Would you believe me if I told you after spending a beautiful, sunny Saturday working inside I ended the day rejuvenated, inspired, and ready to get to work?
What if I told you I spent the day listening and talking to men who had been convicted of some of the most serious offenses you can imagine including murder and capital murder? And it was those men who had left me inspired?
On Saturday, I had the honor and privilege of joining currently incarcerated youth at the Giddings State School for a panel presentation by previously incarcerated youth. The panel was organized by the former offenders — now all grown men — because they wanted to give back. They wanted to share with the youth their experiences and how the tools they received from the Texas Youth Commission (now part of the Texas Juvenile Justice Department) had helped them change their lives for the better.
All nine of the men had previously spent time in and out of the Texas juvenile justice system. All had been locked up in a Texas Youth Commission, and all but two of those were transferred to prison to continue their sentences in the adult system.
All were given a time to share their stories and advice to the young men currently incarcerated in Giddings. The stories they shared resonated with the current youth because they have similar backgrounds and their offenses were very similar as well. The men shared with the youth that many of them, like many of the current youth, grew up thinking that prison wasn’t a big deal and that ‘hard time’ is a kind of rite of passage. But, they explained, they’ve learned firsthand this is not true, prison was not a place where they wanted to be, and it is not a place to live and grow up.
Like many of the young men they were speaking to, they got involved in gangs at a very early age because gang life was what they knew. They were raised by drug-addicted parents. They watched as their mother’s prostituted themselves. They had family members killed in drug deals gone bad and experienced other childhood trauma most of us can’t even imagine. The panel of speakers explained that their lives were on a bad trajectory that began to change when they entered the juvenile justice system.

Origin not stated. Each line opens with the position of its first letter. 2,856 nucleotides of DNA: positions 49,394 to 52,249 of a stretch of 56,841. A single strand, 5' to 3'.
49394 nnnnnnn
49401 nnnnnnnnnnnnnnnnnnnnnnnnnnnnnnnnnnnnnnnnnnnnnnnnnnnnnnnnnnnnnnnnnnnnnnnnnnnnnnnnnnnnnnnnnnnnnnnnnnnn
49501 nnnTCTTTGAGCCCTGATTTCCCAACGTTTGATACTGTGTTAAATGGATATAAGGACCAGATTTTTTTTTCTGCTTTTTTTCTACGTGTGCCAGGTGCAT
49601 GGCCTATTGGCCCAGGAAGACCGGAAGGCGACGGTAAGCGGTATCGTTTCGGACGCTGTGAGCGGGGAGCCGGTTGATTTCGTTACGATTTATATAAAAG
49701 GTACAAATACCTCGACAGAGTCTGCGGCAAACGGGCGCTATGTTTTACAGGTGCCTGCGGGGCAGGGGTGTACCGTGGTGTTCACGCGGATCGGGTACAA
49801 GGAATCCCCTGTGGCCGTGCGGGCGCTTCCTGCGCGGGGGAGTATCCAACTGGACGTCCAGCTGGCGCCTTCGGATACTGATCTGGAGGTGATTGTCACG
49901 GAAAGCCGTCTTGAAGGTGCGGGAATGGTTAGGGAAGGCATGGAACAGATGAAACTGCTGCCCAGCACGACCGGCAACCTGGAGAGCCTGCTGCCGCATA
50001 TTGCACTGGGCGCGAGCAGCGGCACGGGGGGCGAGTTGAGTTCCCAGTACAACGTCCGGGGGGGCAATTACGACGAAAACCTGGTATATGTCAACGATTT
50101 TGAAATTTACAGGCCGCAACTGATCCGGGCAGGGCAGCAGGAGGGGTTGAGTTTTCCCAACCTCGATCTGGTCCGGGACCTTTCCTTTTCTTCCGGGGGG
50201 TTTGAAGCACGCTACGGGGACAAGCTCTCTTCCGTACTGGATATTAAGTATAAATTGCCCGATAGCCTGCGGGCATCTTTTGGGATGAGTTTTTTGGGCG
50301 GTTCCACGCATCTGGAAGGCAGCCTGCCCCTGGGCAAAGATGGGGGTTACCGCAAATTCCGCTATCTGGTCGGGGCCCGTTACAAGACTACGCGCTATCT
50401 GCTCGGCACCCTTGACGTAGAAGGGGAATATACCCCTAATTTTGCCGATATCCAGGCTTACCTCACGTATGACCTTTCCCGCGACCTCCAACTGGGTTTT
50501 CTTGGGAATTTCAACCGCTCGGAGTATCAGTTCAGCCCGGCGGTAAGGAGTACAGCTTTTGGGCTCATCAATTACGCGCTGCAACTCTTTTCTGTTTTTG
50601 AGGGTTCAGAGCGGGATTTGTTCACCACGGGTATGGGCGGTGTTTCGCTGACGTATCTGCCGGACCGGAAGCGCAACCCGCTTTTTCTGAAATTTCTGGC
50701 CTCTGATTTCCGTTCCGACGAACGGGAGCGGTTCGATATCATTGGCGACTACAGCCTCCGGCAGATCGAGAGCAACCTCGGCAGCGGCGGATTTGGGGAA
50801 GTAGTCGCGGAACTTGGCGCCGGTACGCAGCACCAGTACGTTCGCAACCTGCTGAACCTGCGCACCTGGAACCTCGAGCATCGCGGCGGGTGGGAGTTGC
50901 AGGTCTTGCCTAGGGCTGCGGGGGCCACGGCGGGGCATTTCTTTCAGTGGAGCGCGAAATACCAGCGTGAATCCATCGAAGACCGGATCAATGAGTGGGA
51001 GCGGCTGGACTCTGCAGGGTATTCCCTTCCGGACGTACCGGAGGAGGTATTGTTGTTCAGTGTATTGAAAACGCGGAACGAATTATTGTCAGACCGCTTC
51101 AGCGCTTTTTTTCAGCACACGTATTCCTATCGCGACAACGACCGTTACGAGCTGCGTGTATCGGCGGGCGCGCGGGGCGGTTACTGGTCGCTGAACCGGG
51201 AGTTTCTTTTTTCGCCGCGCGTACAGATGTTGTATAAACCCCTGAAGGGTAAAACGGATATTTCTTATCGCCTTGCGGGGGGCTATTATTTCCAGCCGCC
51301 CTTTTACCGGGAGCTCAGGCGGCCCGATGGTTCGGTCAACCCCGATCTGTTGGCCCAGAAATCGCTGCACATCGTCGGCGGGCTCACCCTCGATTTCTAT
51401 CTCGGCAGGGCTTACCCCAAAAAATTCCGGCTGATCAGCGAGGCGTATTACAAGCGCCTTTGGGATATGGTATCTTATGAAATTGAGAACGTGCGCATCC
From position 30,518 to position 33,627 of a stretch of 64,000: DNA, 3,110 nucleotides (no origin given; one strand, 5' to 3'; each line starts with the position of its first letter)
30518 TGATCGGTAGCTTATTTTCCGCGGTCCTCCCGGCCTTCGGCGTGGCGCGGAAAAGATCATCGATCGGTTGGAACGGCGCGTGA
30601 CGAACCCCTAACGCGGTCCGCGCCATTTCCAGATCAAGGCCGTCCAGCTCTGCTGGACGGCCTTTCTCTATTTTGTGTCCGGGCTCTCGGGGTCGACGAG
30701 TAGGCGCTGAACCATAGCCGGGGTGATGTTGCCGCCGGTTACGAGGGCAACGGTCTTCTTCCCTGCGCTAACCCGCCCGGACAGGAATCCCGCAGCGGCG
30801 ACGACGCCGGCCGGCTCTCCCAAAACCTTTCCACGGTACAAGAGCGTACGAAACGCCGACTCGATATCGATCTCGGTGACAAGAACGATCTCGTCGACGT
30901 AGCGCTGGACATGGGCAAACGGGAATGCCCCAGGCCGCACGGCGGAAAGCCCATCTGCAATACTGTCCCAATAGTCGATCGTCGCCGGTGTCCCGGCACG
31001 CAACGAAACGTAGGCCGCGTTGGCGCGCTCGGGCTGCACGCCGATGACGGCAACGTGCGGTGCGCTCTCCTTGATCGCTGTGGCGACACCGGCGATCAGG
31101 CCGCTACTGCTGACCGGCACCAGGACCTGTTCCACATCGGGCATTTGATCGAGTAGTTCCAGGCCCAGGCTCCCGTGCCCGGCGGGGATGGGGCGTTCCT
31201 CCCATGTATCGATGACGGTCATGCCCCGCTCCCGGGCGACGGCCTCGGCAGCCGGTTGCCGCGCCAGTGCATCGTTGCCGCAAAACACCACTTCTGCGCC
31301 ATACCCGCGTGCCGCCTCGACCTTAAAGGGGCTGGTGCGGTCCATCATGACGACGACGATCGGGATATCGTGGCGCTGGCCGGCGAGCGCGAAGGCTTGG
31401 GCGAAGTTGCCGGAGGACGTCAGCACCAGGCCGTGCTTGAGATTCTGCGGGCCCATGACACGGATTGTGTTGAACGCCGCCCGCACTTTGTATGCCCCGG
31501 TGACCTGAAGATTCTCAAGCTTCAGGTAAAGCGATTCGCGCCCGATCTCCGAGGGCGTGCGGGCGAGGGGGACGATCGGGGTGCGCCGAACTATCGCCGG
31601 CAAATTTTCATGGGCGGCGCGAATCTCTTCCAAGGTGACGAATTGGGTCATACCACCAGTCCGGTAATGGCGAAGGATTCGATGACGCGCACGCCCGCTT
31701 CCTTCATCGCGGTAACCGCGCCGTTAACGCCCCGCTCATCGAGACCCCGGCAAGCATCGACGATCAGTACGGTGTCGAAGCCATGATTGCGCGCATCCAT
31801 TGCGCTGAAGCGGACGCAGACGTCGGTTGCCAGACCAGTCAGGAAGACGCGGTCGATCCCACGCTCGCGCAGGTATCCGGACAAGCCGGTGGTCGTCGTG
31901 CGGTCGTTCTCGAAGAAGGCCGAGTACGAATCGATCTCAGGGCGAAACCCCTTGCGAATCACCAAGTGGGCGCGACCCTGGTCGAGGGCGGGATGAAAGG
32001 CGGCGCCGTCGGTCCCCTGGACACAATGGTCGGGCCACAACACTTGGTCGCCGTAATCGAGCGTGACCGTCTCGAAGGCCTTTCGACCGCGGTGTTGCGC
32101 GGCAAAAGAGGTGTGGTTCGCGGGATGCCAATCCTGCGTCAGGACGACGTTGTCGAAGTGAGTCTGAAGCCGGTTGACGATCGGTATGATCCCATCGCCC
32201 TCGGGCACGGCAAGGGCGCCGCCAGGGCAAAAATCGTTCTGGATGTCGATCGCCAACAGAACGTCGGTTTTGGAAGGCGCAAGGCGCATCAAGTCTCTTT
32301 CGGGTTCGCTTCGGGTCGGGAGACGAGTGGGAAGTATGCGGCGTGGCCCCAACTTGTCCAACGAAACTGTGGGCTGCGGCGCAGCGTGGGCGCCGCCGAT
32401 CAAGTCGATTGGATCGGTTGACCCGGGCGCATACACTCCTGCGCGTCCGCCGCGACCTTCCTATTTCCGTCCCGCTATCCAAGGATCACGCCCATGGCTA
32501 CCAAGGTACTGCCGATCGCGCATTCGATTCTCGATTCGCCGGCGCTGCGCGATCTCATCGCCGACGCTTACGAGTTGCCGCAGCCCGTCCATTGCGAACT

Those who went through the Capital Offenders program at Giddings (which Texas Monthly examined in this in-depth article) credit the program and staff with providing the tools they needed to turn their lives around.
After the panel presentations, I was given the opportunity to join the men on a tour of the facility. It’s a facility I’ve visited before, but how could I turn down the chance to experience the men’s return to the facility they grew up in?
As we walked around the campus, some walked quietly, others recounted stories of their childhood. "Remember when we played basketball over here?” Or, "I remember getting in trouble while sitting at this exact table.”
They shared stories about the Capital Offenders intensive group sessions where they learned to process and express their feelings and emotions. They shared how they were in therapy groups with rivals -- guys they wanted to fight -- but as soon as they got to the group room the rivalry stopped because it was a place of respect. In that group they relived some of their deepest secrets about the abuse they had experienced growing up, reenacted their offenses, and saw each other cry.
When we stepped into the group treatment rooms, I asked what it felt like to be in the room where they had previously shared so much raw emotion. One man’s response said it all. He put both his hands on the wall, leaned in, and said, "This is where I learned to express my feelings. Where I learned to be a man.”
Earlier, as we were walking between buildings, I was speaking to this same man’s wife. We were talking about how the Capital Offenders program at Giddings is respected across the country because of its success. We talked about how we wished intensive, specialized programming would be available for more youth. She told me that she credits the Capital Offenders program for helping her husband be a good father and husband.
The entire day is an experience anyone making decisions relating to the Texas juvenile justice system should have. With it came a very inspirational message: If you give the juvenile justice system a chance, it can rehabilitate the youth that society has labeled "the worst of the worst.” But more importantly, they aren’t "the worst of the worst.” They are kids who had very rough childhoods and are in dire need of support to turn their lives around and become hardworking men, loving fathers, and good husbands.